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Entered according to Act of Congress, in the year 1842, by
J. H. AGNEW in ths Clerk's Office of the District Court of the Southern District of
CONTENTS OF VOL. VIII.
Page. ART. XII. BIBLICAL RESEARCHES IN
vin E. Stowe, D. D., Professor of Bibli ART. XIII. CRITICAL NOTICES.
Rev. Albert Barnes, Pastor of the First
8. Buchanan's Comfort in Affliction,
Krauth, D. D., President of Pennsylva-
30. Whately's Kingdom of Christ,
31. Turner's Mormonism in All Ages,
33. Miss Jewsbury's Letters to the
THEISM. Translated from the Revue
34. Shimeall's Age of the World,
Page. ART. VIII, NECESSITY OF EDUCATION
SOCIETIES. By B. B. Edwards, Profes.
BARNES' REMARKS ON HEBREWS 9: 16-
3. Wheeler's Herodotus,
8. Duffield's Dissertations on the Pro-
SECOND SERIES, NO, XV.--»WHOLE NO. XLVII.
REMARKS ON PRAYER.
By Calvin E. Stowe, D. D., Prof. of Biblical Literature in Lane Seminary, Cincinnati, Obio.
In respect to prayer the scriptures plainly teach us two things. I. That it is our duty and privilege to pray for the things which we need with the expectation of receiving them.
This truth is taught in such texts as the following: He shall deliver the needy when he crieth; the poor also, and him that hath no helper. Ps. 72: 12. And it shall come to pass before they call I will answer ; and while they are yet speaking I will hear. Isa. 65: 24. If any of you lack wisdom let him ask of God, who giveih liberally to all and upbraideih not; and it shall be given him. James 1: 5. Open the New Testament and read attentively our Saviour's declarations as recorded in Matt. 7:7-11. Luke 11:5–13, 18: 1-8.
II. The scriptures also clearly teach us that the general promises above quoted, have actually been realized by those who, in a right spirit, have availed themselves of them. This truth is taught in passages like the following: The Lord hath heard my supplication. Ps. 6: 9. I sought the Lord and he heard me, and delivered me from all my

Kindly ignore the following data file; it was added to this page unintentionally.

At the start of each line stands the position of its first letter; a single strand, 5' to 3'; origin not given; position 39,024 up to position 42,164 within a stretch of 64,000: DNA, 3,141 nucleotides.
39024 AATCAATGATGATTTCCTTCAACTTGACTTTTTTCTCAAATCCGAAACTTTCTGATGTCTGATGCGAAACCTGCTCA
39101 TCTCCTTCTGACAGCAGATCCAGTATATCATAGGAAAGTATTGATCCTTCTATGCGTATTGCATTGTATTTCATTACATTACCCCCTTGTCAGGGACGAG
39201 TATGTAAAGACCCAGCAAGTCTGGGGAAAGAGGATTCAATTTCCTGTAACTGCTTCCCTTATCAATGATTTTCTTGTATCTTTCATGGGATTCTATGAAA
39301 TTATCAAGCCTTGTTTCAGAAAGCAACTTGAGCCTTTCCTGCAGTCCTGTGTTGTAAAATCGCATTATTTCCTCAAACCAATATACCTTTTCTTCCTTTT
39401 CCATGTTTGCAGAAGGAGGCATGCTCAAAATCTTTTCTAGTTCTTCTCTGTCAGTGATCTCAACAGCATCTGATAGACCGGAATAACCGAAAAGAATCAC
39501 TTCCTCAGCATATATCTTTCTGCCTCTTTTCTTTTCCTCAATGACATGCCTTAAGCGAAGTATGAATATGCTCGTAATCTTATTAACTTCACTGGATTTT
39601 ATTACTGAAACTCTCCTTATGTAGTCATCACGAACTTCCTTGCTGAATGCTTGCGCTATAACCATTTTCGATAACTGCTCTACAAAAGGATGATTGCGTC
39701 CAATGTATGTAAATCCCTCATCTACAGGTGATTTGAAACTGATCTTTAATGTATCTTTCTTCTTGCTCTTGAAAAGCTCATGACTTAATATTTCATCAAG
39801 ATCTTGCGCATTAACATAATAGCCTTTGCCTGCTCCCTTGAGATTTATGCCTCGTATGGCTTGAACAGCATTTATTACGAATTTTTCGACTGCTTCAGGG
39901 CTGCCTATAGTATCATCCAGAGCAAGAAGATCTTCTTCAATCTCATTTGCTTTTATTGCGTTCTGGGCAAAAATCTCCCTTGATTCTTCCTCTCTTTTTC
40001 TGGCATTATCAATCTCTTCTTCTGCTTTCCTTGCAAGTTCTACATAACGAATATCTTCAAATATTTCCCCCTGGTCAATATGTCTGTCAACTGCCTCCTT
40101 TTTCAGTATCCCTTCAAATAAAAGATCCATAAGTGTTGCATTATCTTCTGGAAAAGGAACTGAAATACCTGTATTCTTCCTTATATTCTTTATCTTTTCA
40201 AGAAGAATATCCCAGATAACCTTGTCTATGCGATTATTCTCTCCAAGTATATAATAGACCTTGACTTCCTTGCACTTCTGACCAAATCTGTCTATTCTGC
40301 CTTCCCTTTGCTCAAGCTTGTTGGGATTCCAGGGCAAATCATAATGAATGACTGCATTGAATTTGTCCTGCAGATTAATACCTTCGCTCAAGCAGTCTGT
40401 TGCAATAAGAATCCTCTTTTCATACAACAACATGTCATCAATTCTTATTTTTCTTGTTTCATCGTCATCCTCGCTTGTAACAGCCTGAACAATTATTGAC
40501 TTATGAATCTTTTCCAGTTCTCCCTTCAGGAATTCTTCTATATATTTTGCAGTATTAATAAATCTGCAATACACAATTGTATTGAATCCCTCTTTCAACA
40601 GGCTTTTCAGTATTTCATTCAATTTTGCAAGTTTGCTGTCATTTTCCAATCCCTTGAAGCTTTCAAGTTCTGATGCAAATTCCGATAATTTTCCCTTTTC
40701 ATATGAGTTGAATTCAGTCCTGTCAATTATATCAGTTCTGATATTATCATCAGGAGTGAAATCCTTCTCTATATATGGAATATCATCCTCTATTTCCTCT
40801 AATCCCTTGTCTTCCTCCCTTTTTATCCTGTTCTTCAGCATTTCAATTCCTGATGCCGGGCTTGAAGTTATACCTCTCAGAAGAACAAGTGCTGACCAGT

fears. This poor man cried and the Lord heard him, and saved him out of all his troubles. Ps. 34 : 4-6. Open the Old Testament and read the whole narrative. 2 Kings 19: 14—37. 2 Kings SECOND SERIES, VOL. IX. NO. 111.
1 State University of lowo
19: 20. Then Isaiah the son of Amoz sent to Hezekiah saying, thus saith the Lord God of Israel, that which thou hast prayed to me against Sennacherib, king of Assyria, I have heard. v. 33. By the way that he came, by the same shall he return, and shall not come into this city, saith the Lord. vs. 35, 36. And it came to pass that night, that the angel of the Lord went out, and smote in the camp of the Assyrians an hundred four score and five thousand; and when they arose early in the morning, behold they were all dead corpses. So Sennacherib, king of Assyria departed, and went and returned, and dwelt at Nineveh.
But we are not confined to scripture for the verification of these promises. Many a christian, in every age, has known and felt that his own prayers for particular blessings have been heard and favorably answered ; and such instances in the life of a christian are numerous, just in proportion to the simplicity and uniformity with which he relies on God. A few insulated cases of this kind, might be explained on the ground of accidental coincidence; but when they occur uniformly and through a series of years, it is contrary to all the laws of sound reasoning to explain them in this manner.
I will illustrate my meaning by a few well authenticated examples. Henry Young Stilling was an eminent physician in the service of the Grand Duke of Baden. He died in the year 1812, and consequently was well known to many persons now living. His career was an extraordinary one. Bv his skill as an oculist, he restored more blind persons to sight than there are miracles recorded of our blessed Saviour himself. I have been acquainted with some of his children and grandchildren, and feel no doubt of the entire accuracy of the facts about to be related. Stilling was an intimate friend of the German poet Goethe, who will not be accused of credulity or superstition, and it was at Goethe's suggestion that he published the account of his own life from which the following incidents are taken. Goethe, in his autobiography, says of Stilling, "he had a round understanding—and an enthusiasın for all that is good, right, and true, in the utmost possible purity. His course of life had been very simple, and yet had abounded with events, and a manifold activity. The element of his energy was an impregnable faith in God, and in an assistance immediately proceeding from Him, which obviously justified itself in an univterrupted provision,